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```
//point_in_ellipse(point_x, point_y, x1, y1, x2, y2);
var x1, y1, x2, y2, cenx, ceny, major, minor, foc1, foc2, R1, R2;
x1 = min(argument2, argument4); y1 = min(argument3, argument5);
x2 = max(argument2, argument4); y2 = max(argument3, argument5);
cenx = x1 +(x2-x1)/2;
ceny = y1 +(y2-y1)/2;
major = max(x2-x1, y2-y1);
minor = min(x2-x1, y2-y1);
if(major==(x2-x1)) {
foc1 = cenx -sqrt(sqr(major/2) - sqr(minor/2));
foc2 = cenx +sqrt(sqr(major/2) - sqr(minor/2));
R1 = point_distance(argument0, argument1, foc1, ceny);
R2 = point_distance(argument0, argument1, foc2, ceny);
} else {
foc1 = ceny -sqrt(sqr(major/2) - sqr(minor/2));
foc2 = ceny +sqrt(sqr(major/2) - sqr(minor/2));
R1 = point_distance(argument0, argument1, cenx, foc1);
R2 = point_distance(argument0, argument1, cenx, foc2);
}
return(R1+R2 <= major);
```

I'm sure there are plenty of things that can be made more efficient, but it still works, so there.

*Last edited by brod (2010-01-09 15:51:39)*

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**xot****Administrator**- Registered: 2007-08-18
- Posts: 1,240

This is a great idea for a script. It could be done a lot simpler, though, if the ellipse is axis-aligned (which it is).

`return sqr((2*argument0-(argument4+argument2))/(argument4-argument2)) + sqr((2*argument1-(argument5+argument3))/(argument5-argument3)) < 1;`

The problem with that, besides being hard to read, is that it will fail if (x1 == x2) or (y1 == y2) because of a divide by zero. Even with checks it's still far fewer operations.

```
// point_in_ellipse(point_x, point_y, x1, y1, x2, y2);
{
if ((x1==x2) || (y1==y2)) return false;
return sqr((2*argument0-(argument4+argument2))/(argument4-argument2)) + sqr((2*argument1-(argument5+argument3))/(argument5-argument3)) < 1;
}
```

I think that's something like 17 operations compared to your 48. I couldn't find a way to simplify it more but I'm not a math whiz.

**edit:** Hey, I just noticed you are from NY. I lived on Long Island for 10 years of my yoot. I miss it but not right now. It's snowing here in Florida, I'm not sure I could handle NY anymore. Winters suck.

*Last edited by xot (2010-01-09 17:26:54)*

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Wow impressive stuff, although what the script is doing is way over my head >_<. Thanks a lot, though!

Yeah I'm from long island too, I'll probably be moving out to college next year, but then again I'm not sure which college I plan on attending. All "iffy" stuff.

*Last edited by brod (2010-01-09 17:35:40)*

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**xot****Administrator**- Registered: 2007-08-18
- Posts: 1,240

Well, it's over my head too. I read this, wrote a script based on it, and then tried to optimize it as much as possible ... which completely destroyed its normal elegance.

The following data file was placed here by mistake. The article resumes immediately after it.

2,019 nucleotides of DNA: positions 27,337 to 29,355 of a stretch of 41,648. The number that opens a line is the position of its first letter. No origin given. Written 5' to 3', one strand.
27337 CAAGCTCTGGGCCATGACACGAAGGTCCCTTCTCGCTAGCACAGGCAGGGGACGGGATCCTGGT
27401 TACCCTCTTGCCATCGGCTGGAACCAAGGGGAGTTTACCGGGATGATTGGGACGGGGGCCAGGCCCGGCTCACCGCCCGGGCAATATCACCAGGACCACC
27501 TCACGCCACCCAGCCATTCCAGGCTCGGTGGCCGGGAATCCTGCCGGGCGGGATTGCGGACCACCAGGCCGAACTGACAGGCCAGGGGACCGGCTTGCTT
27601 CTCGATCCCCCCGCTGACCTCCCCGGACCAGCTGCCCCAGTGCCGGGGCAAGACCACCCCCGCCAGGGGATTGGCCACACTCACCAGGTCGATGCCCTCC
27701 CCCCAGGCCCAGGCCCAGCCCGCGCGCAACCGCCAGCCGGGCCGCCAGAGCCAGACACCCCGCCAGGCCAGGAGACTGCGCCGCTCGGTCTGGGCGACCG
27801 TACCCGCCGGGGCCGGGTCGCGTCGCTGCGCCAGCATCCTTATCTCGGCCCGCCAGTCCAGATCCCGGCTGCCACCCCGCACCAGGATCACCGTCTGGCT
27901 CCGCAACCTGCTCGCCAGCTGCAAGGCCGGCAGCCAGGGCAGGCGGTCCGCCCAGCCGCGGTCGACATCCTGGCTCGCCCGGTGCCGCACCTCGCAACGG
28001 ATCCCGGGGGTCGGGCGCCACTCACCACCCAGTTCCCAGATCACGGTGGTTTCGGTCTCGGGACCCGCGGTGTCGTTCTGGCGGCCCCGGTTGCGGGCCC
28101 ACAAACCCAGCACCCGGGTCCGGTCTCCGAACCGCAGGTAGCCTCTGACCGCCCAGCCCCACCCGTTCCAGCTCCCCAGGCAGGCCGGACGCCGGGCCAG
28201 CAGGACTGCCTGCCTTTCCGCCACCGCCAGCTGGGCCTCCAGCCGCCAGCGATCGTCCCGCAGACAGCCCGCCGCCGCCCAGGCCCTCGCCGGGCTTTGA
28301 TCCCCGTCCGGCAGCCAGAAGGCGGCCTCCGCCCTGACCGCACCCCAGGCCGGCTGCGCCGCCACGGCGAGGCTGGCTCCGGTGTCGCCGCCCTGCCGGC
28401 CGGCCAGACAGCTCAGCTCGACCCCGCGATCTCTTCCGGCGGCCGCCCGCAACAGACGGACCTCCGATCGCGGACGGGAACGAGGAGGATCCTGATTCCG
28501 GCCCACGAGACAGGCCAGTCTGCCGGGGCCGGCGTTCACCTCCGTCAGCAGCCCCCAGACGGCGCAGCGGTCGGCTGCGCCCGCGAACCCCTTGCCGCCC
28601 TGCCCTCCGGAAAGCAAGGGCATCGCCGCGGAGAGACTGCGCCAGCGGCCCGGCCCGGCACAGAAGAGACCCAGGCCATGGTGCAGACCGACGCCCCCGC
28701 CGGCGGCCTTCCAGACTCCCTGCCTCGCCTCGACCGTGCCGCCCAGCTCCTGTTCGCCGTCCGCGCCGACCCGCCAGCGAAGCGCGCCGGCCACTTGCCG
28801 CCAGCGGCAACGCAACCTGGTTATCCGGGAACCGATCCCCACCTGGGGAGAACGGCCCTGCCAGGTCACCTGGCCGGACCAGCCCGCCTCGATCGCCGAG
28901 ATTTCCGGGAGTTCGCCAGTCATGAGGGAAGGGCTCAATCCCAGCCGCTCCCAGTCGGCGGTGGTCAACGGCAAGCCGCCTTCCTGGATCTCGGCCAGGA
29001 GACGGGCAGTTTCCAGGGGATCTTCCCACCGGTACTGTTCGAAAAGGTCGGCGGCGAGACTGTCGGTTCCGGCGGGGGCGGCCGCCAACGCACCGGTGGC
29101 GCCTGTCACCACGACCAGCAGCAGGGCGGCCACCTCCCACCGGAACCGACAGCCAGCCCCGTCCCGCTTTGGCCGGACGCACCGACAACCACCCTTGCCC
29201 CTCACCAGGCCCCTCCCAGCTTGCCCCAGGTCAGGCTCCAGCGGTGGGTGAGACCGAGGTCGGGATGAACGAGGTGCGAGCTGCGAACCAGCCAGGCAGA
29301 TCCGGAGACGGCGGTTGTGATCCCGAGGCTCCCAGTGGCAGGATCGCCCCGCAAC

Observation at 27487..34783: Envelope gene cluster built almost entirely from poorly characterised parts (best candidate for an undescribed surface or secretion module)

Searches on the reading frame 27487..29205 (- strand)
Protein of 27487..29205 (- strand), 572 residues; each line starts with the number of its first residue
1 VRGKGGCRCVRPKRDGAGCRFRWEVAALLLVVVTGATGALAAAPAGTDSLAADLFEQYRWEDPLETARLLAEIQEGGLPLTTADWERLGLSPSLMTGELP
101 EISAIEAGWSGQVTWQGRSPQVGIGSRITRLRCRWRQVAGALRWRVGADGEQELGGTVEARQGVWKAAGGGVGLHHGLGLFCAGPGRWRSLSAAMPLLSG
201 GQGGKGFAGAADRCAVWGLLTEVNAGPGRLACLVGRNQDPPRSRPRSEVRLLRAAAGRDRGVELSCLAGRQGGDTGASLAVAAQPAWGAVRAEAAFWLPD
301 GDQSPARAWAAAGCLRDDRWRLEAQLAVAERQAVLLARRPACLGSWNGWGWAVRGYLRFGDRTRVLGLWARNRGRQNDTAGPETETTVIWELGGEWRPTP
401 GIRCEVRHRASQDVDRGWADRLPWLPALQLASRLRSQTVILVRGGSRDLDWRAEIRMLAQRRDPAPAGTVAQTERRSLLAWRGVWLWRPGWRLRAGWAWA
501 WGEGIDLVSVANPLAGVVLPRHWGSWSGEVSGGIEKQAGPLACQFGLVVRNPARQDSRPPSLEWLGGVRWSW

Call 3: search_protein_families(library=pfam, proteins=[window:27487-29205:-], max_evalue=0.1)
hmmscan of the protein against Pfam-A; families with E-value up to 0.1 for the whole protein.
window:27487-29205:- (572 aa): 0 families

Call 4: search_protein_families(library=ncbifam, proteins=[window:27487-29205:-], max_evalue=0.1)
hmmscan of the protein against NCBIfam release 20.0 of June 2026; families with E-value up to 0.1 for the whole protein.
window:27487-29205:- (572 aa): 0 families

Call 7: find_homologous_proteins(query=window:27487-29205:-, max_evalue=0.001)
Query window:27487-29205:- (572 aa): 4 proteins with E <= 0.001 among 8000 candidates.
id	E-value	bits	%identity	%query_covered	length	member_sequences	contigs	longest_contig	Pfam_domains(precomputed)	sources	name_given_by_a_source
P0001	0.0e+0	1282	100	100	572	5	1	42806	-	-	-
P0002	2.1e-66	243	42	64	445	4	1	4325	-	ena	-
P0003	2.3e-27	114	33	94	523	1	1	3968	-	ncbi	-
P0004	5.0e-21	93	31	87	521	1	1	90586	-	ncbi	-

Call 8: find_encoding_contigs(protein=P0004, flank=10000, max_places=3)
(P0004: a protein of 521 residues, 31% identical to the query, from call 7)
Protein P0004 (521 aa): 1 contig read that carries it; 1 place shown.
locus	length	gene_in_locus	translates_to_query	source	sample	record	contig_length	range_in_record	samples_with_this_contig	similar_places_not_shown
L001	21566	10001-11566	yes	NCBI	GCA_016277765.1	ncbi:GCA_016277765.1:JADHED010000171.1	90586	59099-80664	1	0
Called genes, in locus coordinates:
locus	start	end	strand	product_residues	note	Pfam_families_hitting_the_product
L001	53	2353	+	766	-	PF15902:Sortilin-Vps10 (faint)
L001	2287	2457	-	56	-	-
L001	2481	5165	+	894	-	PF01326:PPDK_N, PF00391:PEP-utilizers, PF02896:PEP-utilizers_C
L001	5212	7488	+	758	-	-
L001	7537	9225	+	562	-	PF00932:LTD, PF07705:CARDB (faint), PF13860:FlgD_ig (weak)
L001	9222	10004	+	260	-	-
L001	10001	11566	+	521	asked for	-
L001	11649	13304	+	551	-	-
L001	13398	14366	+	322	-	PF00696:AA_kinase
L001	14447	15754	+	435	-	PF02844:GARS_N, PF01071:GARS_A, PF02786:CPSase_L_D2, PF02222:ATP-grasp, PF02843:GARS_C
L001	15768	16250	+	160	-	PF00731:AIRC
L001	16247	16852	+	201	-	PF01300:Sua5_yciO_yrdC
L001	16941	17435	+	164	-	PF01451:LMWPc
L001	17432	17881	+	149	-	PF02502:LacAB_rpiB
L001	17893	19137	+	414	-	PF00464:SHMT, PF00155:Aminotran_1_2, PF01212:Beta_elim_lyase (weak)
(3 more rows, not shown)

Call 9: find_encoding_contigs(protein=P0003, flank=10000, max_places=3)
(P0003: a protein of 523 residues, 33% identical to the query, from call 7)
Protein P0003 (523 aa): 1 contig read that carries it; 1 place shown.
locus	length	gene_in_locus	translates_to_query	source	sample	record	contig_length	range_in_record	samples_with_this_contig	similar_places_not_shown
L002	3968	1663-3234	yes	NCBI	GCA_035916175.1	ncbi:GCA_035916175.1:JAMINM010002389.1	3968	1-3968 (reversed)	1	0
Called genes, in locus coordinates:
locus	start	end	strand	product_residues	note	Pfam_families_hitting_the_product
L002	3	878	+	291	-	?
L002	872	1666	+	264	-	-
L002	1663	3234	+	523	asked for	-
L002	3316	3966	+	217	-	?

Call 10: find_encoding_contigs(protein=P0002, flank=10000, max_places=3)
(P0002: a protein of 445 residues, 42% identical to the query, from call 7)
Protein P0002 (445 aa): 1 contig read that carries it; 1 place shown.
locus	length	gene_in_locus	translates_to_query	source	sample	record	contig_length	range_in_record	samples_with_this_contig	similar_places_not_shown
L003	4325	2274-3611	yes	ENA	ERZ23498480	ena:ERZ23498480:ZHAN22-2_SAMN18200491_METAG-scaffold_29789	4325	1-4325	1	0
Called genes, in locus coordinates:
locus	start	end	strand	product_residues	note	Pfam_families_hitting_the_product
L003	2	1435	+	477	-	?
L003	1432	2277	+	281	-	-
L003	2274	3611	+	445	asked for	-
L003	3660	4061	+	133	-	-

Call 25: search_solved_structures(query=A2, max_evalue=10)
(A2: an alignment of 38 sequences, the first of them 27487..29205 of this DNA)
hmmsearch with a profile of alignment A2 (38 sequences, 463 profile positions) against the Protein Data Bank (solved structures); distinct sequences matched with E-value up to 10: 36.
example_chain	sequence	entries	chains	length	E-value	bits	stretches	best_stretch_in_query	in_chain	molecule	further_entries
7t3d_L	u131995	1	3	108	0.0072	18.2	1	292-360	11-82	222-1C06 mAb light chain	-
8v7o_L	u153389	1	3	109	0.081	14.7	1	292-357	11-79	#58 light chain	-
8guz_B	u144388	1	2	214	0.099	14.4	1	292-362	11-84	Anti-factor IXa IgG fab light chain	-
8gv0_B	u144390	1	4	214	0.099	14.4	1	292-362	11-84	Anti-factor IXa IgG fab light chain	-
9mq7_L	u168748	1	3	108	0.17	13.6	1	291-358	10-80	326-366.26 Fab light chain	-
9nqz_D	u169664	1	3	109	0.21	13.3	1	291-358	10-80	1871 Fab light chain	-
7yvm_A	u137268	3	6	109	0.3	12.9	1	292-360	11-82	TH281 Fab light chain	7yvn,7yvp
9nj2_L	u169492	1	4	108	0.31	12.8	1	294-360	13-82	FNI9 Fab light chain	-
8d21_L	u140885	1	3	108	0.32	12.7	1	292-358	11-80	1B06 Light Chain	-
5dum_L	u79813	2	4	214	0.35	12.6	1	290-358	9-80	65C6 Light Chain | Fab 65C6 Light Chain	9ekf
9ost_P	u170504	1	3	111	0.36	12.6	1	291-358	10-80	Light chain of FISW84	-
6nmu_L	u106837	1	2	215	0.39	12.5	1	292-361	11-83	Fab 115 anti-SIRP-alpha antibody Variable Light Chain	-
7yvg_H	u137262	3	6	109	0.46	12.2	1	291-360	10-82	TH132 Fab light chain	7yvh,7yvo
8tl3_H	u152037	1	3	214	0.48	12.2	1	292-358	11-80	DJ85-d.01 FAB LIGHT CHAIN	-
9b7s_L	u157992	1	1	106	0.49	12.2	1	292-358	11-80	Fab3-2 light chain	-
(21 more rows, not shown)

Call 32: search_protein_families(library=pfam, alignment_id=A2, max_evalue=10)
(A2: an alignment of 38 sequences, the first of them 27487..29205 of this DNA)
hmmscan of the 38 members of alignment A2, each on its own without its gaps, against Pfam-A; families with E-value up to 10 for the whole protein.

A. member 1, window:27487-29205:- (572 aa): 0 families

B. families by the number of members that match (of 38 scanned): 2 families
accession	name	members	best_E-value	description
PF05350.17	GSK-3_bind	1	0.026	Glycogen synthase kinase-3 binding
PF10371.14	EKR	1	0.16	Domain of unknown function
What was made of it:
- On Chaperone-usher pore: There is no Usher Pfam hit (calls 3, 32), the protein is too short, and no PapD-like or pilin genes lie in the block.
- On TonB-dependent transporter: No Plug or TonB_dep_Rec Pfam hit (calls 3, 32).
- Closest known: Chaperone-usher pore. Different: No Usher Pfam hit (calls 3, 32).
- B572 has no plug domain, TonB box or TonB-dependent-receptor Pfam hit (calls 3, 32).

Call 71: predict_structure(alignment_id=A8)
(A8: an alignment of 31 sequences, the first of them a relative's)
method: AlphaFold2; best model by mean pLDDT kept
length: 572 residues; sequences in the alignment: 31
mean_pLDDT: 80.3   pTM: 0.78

[tex]\frac{x^2}{a^2}+\frac{y^2}{b^2} < 1[/tex]

What's good about yours is that it could be adapted for ellipses of arbitrary position and orientation.

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**xot****Administrator**- Registered: 2007-08-18
- Posts: 1,240

There is some interesting discussion about ellipses in this blog post by Yourself.

http://blog.ultimatepronoun.com/?p=11#more-11

Way, way, way, way over my head.

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**Marchal_Mig12****Member**- Registered: 2009-05-21
- Posts: 75

xot wrote:

edit:Hey, I just noticed you are from NY. I lived on Long Island for 10 years of my yoot. I miss it but not right now. It's snowing here in Florida, I'm not sure I could handle NY anymore. Winters suck.

Yeah New York's winter suck. I went there for 2-3 days during winter and it really sucked because it was enough cold to snow and enough hot to... suck heh. I think if you really want to enjoy winter you should come to Quebec someday .

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**paul23****Member**- Registered: 2007-10-17
- Posts: 110

Well xot: one could also add the inverse translation to the point first (asume the circle is the origin, and it's axis-aligned to the x' and y' axis: then calculate the x' and y' coordinate of the point and use the simple formula above. - I used a similar method for describing how much "percent" of a cell is filled by an ellipse...

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**xot****Administrator**- Registered: 2007-08-18
- Posts: 1,240

It already does that, unless you meant inverse *transform* so it could handle rotations as well. I would agree that that is probably best way to handle arbitrary ellipses.

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